Stanford scientists develop new clothing material that helps you stay cool
Nanopolyethylene allows heat emitted from the body by infrared radiation to pass through, while also being able to reflect 99% of visible light.
STANFORD, CALIFORNIA — Scientists at Stanford University have developed a material that can help the skin stay cooler than conventional fabrics.
According to the university, a material known as nanopolyethylene has pores that measure 50 to 1,000 nanometers across. It allows the heat emitted from the body by infrared radiation to pass through while it is also able to reflect 99% of visible light.
Cotton clothing, though good at reflecting visible light, only allows 1.5 percent of infrared waves to penetrate, meaning most of the body heat is either absorbed by the fabric or reflected back onto skin. Polyethylene clothing allows infrared waves to penetrate but it also allows most visible light to penetrate as well.
Experiments show nanopolyethylene is able to keep the skin much cooler than cotton or polyethylene.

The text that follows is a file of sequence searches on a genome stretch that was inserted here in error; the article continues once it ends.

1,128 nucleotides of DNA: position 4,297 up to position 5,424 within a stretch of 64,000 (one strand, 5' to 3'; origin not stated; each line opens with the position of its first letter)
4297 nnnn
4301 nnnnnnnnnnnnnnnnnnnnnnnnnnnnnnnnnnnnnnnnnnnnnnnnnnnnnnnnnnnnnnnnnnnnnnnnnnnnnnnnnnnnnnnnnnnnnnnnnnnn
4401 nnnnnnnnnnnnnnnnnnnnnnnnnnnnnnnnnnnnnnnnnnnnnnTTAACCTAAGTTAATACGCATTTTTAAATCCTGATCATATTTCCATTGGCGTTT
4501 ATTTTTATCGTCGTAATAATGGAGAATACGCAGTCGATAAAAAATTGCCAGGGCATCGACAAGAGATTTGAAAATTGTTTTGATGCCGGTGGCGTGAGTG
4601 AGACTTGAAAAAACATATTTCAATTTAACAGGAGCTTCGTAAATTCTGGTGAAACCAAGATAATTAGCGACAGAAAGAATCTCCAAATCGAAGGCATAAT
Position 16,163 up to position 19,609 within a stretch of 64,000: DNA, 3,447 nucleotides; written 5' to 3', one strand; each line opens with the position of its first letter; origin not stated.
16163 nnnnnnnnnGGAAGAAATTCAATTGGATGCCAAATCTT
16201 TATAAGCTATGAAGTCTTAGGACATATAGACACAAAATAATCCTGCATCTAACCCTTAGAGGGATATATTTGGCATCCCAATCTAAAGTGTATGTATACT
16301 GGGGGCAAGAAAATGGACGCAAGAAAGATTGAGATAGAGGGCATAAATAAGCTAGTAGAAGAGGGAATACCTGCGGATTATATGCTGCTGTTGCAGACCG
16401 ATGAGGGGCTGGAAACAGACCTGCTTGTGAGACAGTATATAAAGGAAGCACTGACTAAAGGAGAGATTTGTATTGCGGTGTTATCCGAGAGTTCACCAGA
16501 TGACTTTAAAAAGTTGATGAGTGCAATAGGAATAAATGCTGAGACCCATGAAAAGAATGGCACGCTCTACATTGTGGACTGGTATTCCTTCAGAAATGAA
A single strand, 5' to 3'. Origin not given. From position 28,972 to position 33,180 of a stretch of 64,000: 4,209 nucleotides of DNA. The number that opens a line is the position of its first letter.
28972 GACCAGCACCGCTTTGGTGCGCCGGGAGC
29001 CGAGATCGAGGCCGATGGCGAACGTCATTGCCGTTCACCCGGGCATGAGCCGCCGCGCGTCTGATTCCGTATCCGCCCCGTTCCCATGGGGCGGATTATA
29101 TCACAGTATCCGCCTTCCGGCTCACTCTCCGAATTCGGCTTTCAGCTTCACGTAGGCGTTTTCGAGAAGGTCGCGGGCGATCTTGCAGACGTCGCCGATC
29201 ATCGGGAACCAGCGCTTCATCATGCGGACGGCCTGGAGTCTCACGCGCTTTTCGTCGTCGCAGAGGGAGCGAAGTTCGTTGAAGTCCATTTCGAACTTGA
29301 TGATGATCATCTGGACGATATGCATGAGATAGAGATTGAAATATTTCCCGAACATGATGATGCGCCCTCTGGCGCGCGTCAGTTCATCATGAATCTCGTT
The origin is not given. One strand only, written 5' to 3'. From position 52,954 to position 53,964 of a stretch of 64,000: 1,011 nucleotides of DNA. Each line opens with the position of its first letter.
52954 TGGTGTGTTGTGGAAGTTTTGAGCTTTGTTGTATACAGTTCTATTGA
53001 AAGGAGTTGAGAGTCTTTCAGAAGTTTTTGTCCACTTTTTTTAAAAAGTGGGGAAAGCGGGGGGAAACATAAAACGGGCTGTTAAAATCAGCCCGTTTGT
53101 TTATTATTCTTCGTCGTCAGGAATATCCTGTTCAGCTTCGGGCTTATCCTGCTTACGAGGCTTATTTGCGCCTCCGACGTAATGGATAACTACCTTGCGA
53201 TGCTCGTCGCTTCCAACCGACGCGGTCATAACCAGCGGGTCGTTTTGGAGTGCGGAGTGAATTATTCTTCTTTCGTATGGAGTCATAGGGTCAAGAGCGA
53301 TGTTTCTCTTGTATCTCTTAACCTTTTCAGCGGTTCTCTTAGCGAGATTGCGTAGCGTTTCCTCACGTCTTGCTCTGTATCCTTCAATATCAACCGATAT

“If you can cool the person rather than the building where they work or live, that will save energy,” Yi Cui, associate professor of materials science and engineering at Stanford and of photon science at SLAC National Accelerator Laboratory was quoted in the university's press release.
The scientists are working on adding more colors, textures and cloth-like characteristics to the material to make it ready for the textile industry.
Nanopolyethylene has pores that measure 50 to 1,000 nanometers across. STANFORD UNIVERSITY / YI CUI GROUP
The material is able to keep the skin much cooler than cotton or polyethylene. L.A. CICERO
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